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There’s new competition to be the Upper Valley’s big cheese. Restaurant chain Domino’s Pizza recently established two locations in West Lebanon and Claremont, extending their delivery services to the surrounding area. The restaurants — open from 10 a.m. to 2 a.m. on weekdays and until 3 a.m. Fridays and Saturdays — pose a threat to the financial success of local businesses such as Hanover’s Everything But Anchovies, EBAs Marketing and Catering Manager Danielle Paro said.
A 23 year-old female was assaulted near Dartmouth-Hitchcock Medical Center on Sunday afternoon, Safety and Security Director Harry Kinne announced in a campus crime alert emailed to campus yesterday. According to the report, the Lebanon Police Department received a call at 5:40 p.m. on Sunday from a victim on Loop Road reporting that a male had physically assaulted her, throwing her to the ground. The suspect, described as a fair-skinned white male wearing a dark hoodie with dirty blond hair, fled in a dark-colored sedan. The victim suffered minor injuries and refused medical treatment, and there is no known connection between her and the suspect. The investigation by the Lebanon Police Department is ongoing, and anyone with information is asked to contact the department at 603-448-1212.
Ray Lu ’18 and Philip Rasansky ’18 will become The Dartmouth’s editor-in-chief and publisher, respectively.
In the 2016 presidential election, the margin of victory for Hillary Clinton in the town of Hanover was 72.9 percentage points (84.9 percent voted for Clinton, 12 percent for Donald Trump). The two-party Democratic vote margin in Hanover represents the largest victory for a Democratic candidate in at the very least the last 12 elections dating back to 1972. The next closest victory as large came in 2008, when Hanover residents voted for Barack Obama 64 percentage points more than they did for John McCain.
Last week marked the deadline for members of the Class of 2017 to accept jobs through corporate recruiting. This deadline follows two cycles of recruiting this fall, and if past trends hold true, most of the class will go on to finance and consulting roles.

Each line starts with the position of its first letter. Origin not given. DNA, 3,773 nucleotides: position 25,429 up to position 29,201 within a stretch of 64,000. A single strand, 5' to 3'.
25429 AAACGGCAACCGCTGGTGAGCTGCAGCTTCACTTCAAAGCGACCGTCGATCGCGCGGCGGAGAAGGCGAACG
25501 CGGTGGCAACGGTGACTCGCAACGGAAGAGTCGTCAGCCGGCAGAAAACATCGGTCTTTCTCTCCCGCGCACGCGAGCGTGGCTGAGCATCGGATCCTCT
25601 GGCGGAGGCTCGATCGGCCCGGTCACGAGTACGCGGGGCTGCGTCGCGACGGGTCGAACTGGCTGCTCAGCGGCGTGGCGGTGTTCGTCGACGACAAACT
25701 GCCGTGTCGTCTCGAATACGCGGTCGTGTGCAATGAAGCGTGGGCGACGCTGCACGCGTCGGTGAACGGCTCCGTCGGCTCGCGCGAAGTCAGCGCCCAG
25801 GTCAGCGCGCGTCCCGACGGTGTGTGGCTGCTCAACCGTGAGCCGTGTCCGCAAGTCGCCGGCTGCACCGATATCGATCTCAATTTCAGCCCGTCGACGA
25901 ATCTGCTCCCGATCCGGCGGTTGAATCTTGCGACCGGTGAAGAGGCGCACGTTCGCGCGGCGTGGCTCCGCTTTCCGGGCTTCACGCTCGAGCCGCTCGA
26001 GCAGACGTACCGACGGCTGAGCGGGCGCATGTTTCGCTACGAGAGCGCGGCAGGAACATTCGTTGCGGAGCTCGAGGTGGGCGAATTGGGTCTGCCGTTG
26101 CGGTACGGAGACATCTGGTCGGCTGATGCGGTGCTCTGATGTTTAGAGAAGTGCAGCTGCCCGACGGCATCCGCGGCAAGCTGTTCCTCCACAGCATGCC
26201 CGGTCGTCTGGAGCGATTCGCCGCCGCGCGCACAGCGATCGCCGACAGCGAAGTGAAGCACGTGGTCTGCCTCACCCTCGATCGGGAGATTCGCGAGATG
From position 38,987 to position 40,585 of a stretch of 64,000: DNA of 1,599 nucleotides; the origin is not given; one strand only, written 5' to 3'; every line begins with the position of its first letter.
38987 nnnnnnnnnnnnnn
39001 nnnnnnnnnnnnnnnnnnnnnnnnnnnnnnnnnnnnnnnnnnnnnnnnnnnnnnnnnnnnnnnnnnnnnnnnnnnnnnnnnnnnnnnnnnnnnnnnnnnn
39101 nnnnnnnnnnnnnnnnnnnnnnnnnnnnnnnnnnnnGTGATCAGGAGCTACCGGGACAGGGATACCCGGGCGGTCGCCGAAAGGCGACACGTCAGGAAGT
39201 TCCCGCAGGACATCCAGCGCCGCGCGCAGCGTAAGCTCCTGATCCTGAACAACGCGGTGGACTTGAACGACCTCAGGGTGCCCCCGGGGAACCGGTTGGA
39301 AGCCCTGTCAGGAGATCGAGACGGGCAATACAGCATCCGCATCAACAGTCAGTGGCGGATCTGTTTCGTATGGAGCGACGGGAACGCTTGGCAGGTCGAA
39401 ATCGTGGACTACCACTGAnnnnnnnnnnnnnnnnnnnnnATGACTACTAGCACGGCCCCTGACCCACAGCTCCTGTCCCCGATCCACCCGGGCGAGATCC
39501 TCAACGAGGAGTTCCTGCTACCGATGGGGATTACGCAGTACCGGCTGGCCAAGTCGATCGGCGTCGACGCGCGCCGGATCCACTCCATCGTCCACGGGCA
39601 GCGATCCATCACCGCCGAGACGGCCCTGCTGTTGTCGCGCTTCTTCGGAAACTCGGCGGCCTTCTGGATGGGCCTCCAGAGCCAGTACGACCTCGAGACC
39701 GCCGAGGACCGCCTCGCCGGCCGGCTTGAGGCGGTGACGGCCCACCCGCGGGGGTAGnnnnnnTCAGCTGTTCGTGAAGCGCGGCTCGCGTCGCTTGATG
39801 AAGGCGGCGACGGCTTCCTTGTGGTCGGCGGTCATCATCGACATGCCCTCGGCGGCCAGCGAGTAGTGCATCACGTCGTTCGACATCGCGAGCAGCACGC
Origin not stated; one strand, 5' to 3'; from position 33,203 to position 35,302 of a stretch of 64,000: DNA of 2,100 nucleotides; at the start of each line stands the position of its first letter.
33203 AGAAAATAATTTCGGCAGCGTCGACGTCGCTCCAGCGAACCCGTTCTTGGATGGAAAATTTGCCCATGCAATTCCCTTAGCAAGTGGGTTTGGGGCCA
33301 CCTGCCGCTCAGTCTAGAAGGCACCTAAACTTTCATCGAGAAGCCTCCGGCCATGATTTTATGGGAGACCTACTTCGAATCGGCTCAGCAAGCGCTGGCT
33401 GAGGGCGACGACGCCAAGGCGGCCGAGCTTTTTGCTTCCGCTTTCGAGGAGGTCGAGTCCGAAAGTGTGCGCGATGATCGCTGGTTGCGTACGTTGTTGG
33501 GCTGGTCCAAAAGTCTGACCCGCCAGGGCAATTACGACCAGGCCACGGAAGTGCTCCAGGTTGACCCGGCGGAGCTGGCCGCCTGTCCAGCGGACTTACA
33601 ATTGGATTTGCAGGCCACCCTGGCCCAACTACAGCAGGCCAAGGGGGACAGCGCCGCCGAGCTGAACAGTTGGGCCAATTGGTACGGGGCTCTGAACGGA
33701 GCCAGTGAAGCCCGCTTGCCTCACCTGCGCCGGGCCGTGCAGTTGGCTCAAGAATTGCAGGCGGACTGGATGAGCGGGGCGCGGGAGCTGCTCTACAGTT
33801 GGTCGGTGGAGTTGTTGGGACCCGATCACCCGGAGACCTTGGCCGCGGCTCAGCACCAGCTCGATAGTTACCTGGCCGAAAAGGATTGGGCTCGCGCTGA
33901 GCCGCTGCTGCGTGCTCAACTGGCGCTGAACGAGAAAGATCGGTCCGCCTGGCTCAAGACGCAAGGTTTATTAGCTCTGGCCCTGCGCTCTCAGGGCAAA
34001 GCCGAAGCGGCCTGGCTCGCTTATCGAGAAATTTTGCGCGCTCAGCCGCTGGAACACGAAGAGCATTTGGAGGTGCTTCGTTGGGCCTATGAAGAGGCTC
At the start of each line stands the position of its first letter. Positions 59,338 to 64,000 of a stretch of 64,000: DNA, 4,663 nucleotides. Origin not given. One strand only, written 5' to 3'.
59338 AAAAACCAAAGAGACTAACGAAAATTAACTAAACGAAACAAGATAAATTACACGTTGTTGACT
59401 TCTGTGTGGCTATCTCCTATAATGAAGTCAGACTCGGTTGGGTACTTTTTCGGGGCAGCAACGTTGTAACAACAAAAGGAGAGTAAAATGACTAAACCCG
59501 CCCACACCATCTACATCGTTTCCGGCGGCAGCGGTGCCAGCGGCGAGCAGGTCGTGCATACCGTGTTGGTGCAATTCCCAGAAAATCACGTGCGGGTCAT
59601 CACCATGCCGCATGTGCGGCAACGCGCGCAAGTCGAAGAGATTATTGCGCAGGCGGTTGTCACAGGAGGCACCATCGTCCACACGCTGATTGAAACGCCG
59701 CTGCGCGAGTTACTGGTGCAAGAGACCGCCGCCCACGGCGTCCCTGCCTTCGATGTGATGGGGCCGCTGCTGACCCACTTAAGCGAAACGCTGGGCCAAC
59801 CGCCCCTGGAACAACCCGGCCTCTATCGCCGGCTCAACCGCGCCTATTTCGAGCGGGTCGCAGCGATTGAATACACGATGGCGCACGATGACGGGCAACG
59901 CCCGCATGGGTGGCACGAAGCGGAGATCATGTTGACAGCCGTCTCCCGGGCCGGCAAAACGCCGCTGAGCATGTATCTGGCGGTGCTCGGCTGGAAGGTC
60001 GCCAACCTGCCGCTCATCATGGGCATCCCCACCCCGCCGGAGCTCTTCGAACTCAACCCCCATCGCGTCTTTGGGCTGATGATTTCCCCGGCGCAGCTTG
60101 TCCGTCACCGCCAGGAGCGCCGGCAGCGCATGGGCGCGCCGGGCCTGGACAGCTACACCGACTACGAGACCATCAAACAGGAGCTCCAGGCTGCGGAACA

Earlier this month, the College announced that Native American studies professor Melanie Benson Taylor will serve as the North Park House professor beginning in the winter term. She will replace Dean of the College Rebecca Biron, who in turn replaced biology professor Ryan Calsbeek after he stepped down from the position earlier this term. Taylor, who serves as chair of her department, specializes in Native American literature and will teach a course on the subject this spring. She earned her doctorate and masters degree from Boston University and completed her bachelor’s degree at Smith College. Together with her husband Alan Taylor, who serves as a lecturer in writing, and their two-year old son, she will move into a home on North Park street next month to be closer to her students.
Last night, the Rockefeller Center hosted a panel called “Finally It’s Over: The 2016 Election and Its Aftermath,” in which panelists discussed the presidential, state and congressional election results and voter demographic trends.
Veterans, students and community members will gather tonight to celebrate the annual Veteran’s Banquet in the Hanover Inn. The event, which will recognize influential veterans in the Dartmouth community, is part of the College’s Veteran’s Day programming this week.
Sebastian Lim and Daniel Ro admitted to causing the Oct. 1 fire in Morton Hall in an online petition on the Care2 petition site. In the letter, titled “Change Our Lives,” Ro and Lim apologized for their actions and asked people to sign the petition in support as the two have been expelled from the College for posing “a threat to the community at large.”
The inaugural class of The Dartmouth Institute for Health Policy and Clinical Practice’s two-year online master of public health program will make its second visit to campus over winterim.
Students craving Asian food can find it a little closer to home. Roslin’s Sushi is expanding to the residential community house centers: the North Park and South House study space and the Allen and School House communal space.
In the wake of Tuesday’s election results, several groups on campus have organized events for community members to gather, discuss and reflect. Dartmouth staff, faculty and administrators have also responded by offering additional services.
At 4 p.m. this afternoon, over 300 Dartmouth students, faculty and Upper Valley community members participated in a “Walk for Love and Justice” to protest the election of Donald Trump to the White House.
Signs displayed varying messages on social justice movements and self-care.
Students gather on the Green Wednesday in a demonstration against President-elect Donald Trump.
A small, impromptu camp-out on the Green has since grown into a larger demonstration of solidarity against President-elect Donald Trump. The demonstration — which was initiated by two seniors early Wednesday morning — has now attracted over 60 Dartmouth students, faculty and community members.